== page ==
In Baltimore, in addition to producing skilled workers, apprenticeships gave apprentices at least a modicum of literacy and numeracy as part of their contract. Help-wanted advertisements sometimes stipulated that the person had to be able to read. This was especially true of black boys and men, not girls and women. In sum, Moss makes the case that the particular structure of Baltimore’s labor market, reliant on free black workers kept in check by slavery, inadvertently created an atmosphere conducive to African American literacy. It is not surprising that Frederick Douglass is included as a case study of literacy in Baltimore. In addition to Douglass’s unique self-taught circumstance, mental improvement societies developed and in turn sparked white resistance.
Since blacks were excluded from attending white schools, Baltimore’s black churches were among the first to embrace an educational mission. Sabbath schools taught reading and writing to young and old. The Union Seminary offered classical training to boys and girls alike. The proliferation of schooling opportunities made for a complex blend of seminaries, church schools, philanthropic efforts, and tutoring. The author uses census data to ascertain school attendance in various wards, and finds that more boys than girls were sent to school. She also notes that blacks resisted the school tax that supported white schools but not black, and financial problems were a constant threat to black schools.
Part 3 shows that Boston preceded New Haven and Baltimore in regard to all of its 1,174 African American residents being declared free people of color. Chapter 5, “Race, Space, and Educational Opportunity,” and chapter 6, “Common Schools, Revolutionary Memory, and the Crisis of Black Citizenship in the Mid-nineteenth Century,” focus on two episodes in which the white desire for racial segregation collided with their enthusiasm for universal public education. In 1834, white citizens of Beacon Hill blocked the city from building a school for black children with public money. Belknap Street Church maintained sabbath schools and other educational opportunities for black children and adults. It became the educational center for Boston’s black residents. When the school building deteriorated, they attempted to build a new school on Southack Street. Moss looks at demographics of the Southack Street petitioners who opposed the presence of the black school in their neighborhood, finding that many did not even own their own homes. However, as a result, Boston located the new school on Belknap Street. Although Bostonians worried about the Irish Catholic presence, skin color was another issue. They maintained that since blacks were perceived to not be part of the general public, there was no need to prepare them to be citizens. Irish immigrants, in contrast, could become more efficient workers, it was argued, as a result of education. After the passage of the 1850 Fugitive Slave Act, black Bostonians came to believe that their liberty depended on their identity as Americans, and began to push for equality rather than citizenship.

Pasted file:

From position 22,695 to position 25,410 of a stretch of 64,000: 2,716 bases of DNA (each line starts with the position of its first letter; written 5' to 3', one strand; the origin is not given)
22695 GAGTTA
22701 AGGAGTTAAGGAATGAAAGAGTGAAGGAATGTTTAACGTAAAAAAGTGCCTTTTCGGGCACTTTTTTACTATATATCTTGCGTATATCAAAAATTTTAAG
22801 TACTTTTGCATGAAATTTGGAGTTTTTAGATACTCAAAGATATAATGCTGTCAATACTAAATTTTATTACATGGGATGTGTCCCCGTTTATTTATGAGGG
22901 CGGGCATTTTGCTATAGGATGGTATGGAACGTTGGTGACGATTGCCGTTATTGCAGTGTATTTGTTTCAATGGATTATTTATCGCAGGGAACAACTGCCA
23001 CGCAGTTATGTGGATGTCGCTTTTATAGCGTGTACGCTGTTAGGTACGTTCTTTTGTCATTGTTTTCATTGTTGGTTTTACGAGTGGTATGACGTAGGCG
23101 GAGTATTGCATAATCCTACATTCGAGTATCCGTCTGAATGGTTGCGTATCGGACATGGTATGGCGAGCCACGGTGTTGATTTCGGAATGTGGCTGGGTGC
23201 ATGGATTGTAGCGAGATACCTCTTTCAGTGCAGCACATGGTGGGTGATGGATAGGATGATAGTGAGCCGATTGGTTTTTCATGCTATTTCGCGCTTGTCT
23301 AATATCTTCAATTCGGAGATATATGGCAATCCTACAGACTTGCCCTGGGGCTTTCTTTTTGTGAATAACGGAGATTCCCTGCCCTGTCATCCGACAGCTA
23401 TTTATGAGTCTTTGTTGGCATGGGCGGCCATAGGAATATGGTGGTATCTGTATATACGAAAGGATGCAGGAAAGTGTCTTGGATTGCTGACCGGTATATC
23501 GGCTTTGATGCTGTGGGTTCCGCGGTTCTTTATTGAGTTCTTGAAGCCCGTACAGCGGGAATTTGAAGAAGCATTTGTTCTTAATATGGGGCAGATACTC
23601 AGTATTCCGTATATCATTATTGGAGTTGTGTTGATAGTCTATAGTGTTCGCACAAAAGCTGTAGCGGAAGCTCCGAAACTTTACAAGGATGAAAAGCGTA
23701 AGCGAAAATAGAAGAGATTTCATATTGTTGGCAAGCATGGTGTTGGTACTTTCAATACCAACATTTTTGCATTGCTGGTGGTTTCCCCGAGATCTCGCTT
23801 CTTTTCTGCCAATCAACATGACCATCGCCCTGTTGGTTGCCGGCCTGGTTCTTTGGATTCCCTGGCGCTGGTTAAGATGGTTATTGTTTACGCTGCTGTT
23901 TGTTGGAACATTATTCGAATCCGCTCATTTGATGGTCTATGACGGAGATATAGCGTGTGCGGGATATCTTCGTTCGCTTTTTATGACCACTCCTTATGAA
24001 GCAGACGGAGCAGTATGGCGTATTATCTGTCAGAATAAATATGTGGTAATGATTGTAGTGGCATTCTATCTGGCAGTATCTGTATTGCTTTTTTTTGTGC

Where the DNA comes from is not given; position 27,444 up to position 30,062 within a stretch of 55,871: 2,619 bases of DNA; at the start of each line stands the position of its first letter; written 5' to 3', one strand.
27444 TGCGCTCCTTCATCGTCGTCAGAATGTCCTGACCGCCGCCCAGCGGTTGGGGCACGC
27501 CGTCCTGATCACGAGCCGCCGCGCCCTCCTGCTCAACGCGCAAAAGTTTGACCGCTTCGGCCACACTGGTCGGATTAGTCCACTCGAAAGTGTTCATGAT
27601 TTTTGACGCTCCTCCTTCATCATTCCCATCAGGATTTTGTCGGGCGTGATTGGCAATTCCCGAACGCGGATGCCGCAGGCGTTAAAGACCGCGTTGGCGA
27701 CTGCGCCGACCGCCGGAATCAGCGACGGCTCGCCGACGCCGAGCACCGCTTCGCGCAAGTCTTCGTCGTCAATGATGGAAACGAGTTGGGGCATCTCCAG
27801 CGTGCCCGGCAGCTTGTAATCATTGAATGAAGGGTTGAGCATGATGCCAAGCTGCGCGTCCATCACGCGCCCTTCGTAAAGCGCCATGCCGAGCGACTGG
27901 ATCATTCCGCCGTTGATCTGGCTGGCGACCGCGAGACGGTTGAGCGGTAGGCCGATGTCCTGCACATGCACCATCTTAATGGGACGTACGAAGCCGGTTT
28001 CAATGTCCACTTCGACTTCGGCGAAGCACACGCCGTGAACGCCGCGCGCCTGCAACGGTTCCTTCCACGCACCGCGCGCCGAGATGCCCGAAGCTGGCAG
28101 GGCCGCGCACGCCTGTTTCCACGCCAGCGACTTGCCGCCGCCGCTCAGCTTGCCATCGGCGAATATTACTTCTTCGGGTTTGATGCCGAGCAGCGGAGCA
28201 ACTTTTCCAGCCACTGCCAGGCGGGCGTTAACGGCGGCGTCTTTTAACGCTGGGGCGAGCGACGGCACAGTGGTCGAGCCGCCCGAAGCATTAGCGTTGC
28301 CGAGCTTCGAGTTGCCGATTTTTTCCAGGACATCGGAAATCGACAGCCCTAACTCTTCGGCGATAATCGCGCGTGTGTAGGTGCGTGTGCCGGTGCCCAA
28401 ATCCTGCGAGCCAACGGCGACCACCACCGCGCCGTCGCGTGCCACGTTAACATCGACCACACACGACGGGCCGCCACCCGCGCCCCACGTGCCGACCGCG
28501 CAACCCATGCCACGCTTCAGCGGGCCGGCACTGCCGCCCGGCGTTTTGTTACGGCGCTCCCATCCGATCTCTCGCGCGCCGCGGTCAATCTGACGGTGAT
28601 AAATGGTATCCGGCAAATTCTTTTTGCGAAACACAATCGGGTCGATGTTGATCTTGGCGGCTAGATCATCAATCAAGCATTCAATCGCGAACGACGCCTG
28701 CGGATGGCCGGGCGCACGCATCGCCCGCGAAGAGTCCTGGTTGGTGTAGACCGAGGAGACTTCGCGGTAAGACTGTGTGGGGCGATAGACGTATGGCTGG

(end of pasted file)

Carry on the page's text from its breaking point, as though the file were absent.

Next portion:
Chapter 6 describes early instances of testing for competency comparing students in black versus white schools. The story of Thomas Paul Smith, a twenty-four-year-old black Bostonian, and his opposition to integration is interesting but it could also be idiosyncratic. Smith appears to have had personal motivation for maintaining the Smith School for African Americans. His case serves, however, as an example of the fact that black opposition to equality existed in Boston, in the shadow of the Revolutionary War. In comparison to New Haven and Baltimore, Boston is portrayed as less hostile to black advancement.
It is telling that the conclusion to the book asks if education is “the great equalizer?” The phrase has been attributed to Horace Mann for his desire to equalize the rich and poor within the context of the common school. Moss focuses on how his campaign for the expansion of public schools disregarded the movement for school desegregation. She makes the point that inequity was embedded from the start, as was white resistance.
Moss confesses to a mea culpa of sorts in the introduction when she states, “I did not set out to write an educational history” (p. 8). Historians of education may have wished to see a reference to Lawrence Cremin’s trilogy, particularly American Education: The National Experience, 1783-1876 (1988), in regard to using informal and nonformal primary sources. Her treatment of apprenticeship and its educational dimensions as well as her examination of the common school could have been more thorough. Her use of the materials in the appendices to denote occupational categories and names, addresses, and occupations of the Southack Street petitioners remind one of The Irony of Early School Reform: Educational Innovation in Mid-nineteenth Century Massachusetts (1968) by Michael B. Katz. However, Katz only appears once in the index, and the page number referring to Katz in the index is incorrect (it is page 149, not page 150). But all in all, this is a very well-researched book that expands our understanding of antebellum schooling for African Americans and contributes to black educational history.
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Jayne R. Beilke. Review of Moss, Hilary J., Schooling Citizens: The Struggle for African American Education in Antebellum America.
H-Education, H-Net Reviews.